My local market in Abruzzo was awash with natural aphrodisiacs the day before Valentine’s Day. Some of those on offer were strictly out of season like fava beans (broad beans) which made me laugh a little inside. Many people are incredibly precious about how Italians only ever eat seasonal food, most of the time yes but those with carnal love food knowledge can be persuaded otherwise on Valentine’s Day!
The market’s fishmonger sold me his last piece of salmon at 8.30 am! Salmon can cost triple the price of local fish which means that you can almost guarantee getting a piece no matter how late you arrive at market, hence it being top of the list for Abruzzese favourite Valentine foods.
This gorgeous fish helps cultivate all types of appetite for Valentine’s Day amore, its most famously noted aphrodisiac powers stem from being high in protein for staying power. Perhaps more importantly for parents with young children it’s rich in Omega-3s; these help increase serotonin levels to counter that sleepy hibernation feeling that winter brings and raise spirits and mood.
Artichokes from Calabria were the prize display as well as my favourite fruit and vegetable lady selling both large and small jars of her highly coveted tender baby artichoke hearts.
Globe artichokes always make me remember an old goat of an actor I worked for whilst studying who tried to seduce me with a plate of these he cooked on Valentine’s Day. Young and not incredibly sensual I could not understand why he thought pulling off each petal and sliding it in between his teeth such a ‘beautiful’ experience. Times change…, although if I am brutally honest despite having some delicious globe artichoke dishes in Abruzzo I still prefer artichoke hearts hence treating myself to a large jar.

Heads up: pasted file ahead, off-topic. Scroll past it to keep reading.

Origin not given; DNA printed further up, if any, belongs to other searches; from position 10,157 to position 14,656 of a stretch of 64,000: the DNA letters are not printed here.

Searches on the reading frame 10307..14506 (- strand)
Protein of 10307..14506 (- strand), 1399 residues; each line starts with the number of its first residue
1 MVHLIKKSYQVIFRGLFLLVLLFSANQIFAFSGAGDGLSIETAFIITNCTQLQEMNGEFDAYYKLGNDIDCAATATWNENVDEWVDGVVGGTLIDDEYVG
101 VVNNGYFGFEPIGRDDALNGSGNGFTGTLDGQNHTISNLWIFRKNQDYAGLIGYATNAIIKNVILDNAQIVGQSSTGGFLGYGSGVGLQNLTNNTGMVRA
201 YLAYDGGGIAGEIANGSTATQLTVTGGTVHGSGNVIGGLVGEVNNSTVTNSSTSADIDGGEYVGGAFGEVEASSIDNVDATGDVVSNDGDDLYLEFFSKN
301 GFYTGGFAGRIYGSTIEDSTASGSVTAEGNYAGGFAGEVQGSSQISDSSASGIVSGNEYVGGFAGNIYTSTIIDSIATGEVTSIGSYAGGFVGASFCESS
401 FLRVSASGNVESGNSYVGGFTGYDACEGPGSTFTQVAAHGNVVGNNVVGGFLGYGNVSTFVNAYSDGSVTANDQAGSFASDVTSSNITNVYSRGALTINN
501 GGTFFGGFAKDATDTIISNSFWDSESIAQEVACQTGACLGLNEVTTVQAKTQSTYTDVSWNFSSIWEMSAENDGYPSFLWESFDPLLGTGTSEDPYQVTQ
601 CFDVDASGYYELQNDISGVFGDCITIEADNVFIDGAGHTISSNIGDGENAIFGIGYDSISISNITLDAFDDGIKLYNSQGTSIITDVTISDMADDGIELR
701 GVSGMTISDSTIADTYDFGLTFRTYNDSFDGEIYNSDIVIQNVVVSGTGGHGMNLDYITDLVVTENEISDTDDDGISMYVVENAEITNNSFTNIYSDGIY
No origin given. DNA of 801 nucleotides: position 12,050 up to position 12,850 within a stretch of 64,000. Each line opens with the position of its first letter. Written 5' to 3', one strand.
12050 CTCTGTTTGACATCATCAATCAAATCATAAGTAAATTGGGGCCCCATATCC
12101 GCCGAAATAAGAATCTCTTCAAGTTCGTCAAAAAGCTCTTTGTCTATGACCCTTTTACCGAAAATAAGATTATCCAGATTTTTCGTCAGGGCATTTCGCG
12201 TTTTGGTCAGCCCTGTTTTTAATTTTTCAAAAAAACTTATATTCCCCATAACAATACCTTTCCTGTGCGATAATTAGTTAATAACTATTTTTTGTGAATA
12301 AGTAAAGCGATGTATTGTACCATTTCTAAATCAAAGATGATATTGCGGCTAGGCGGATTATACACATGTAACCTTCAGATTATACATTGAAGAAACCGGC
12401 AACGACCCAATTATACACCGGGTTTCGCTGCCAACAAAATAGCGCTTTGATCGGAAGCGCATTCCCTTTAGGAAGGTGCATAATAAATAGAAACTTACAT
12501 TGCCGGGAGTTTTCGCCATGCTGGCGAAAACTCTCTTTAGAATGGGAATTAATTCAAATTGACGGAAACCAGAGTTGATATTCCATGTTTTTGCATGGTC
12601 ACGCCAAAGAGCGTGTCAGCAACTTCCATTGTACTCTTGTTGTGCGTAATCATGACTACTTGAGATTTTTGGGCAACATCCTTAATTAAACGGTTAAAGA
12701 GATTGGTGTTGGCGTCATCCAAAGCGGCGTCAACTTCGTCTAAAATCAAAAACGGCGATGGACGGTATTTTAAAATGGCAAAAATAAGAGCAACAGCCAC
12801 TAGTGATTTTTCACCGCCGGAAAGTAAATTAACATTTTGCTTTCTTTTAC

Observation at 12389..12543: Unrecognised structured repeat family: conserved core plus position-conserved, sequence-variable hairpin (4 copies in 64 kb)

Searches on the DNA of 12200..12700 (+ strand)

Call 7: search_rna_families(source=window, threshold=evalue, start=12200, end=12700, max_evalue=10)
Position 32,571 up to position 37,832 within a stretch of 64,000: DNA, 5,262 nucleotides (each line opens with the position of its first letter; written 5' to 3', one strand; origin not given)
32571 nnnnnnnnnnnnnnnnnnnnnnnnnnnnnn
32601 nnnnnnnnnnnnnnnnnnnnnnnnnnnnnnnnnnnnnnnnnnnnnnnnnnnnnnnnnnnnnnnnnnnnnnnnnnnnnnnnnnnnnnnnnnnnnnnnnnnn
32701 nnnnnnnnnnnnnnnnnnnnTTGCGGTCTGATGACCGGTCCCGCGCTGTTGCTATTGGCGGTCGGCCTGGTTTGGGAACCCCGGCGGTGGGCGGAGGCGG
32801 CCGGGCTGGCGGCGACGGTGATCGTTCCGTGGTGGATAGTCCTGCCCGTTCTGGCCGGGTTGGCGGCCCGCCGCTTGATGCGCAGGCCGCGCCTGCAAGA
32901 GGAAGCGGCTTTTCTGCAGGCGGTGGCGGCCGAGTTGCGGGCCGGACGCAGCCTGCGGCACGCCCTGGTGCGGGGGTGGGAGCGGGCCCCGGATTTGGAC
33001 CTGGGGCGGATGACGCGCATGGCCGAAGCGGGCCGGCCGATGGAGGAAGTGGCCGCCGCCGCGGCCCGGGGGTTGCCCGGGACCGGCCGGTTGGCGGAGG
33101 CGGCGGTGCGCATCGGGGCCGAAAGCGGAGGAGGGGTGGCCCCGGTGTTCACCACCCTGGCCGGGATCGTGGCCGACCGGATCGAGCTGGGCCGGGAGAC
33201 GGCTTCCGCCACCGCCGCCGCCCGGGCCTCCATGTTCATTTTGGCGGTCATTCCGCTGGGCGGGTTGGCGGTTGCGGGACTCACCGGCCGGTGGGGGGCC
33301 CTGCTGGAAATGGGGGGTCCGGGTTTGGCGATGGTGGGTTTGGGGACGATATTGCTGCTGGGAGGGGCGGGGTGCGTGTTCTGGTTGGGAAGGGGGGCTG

Artichokes do make a wonderful restorative morning-after detox dish if your Valentine’s was a little boozy and excessive in the amount of bubbly drunk; the silymarin they contain helps to clean the liver and lighten your mood.
3. Fava Beans (Broad Beans)
That broad beans were on sale in early February and being bought was a surprise in itself, but not half as much from researching why they would be a Valentine’s treat. Despite their glorious taste beans do not come to mind as a natural aphrodisiac.
After a little research not only did I discover that fava beans were Europe’s only endemic beans, they are nature’s best natural source of l-dopa, an amino acid that stimulates desire, morning glory and can help alleviate hypertension. Cicero records using them to increase his own sexual prowess whilst St Jerome forbid nuns to eat fava beans being that they ‘tickle the genitals’.
It looked like every other lady was buying a punnet of these at the market. Unlike the winter strawberries sold in supermarkets in the UK, these delicious fruits filled my kitchen with their pungent traditional sweet summer aromas as soon as I got home. Quickly the punnet was bare, each time my little boy came in from playing outside one was slyly eaten.
The Romans venerated them as a symbol of Venus and depending on your leanings are heart, nipple shaped or both. Their aphrodisiac powers historically lie from not just being a member of the rose family but from the large number of seeds they uniquely hold on the outside, which were believed to increase fertility. High in Vitamin C, eight strawberries equates to eating one orange which helps build strong arteries and all important blood flow.
Happy Valentine’s Day from Abruzzo, here’s hoping that a few people share some of their recipes traditionally made with these ingredients!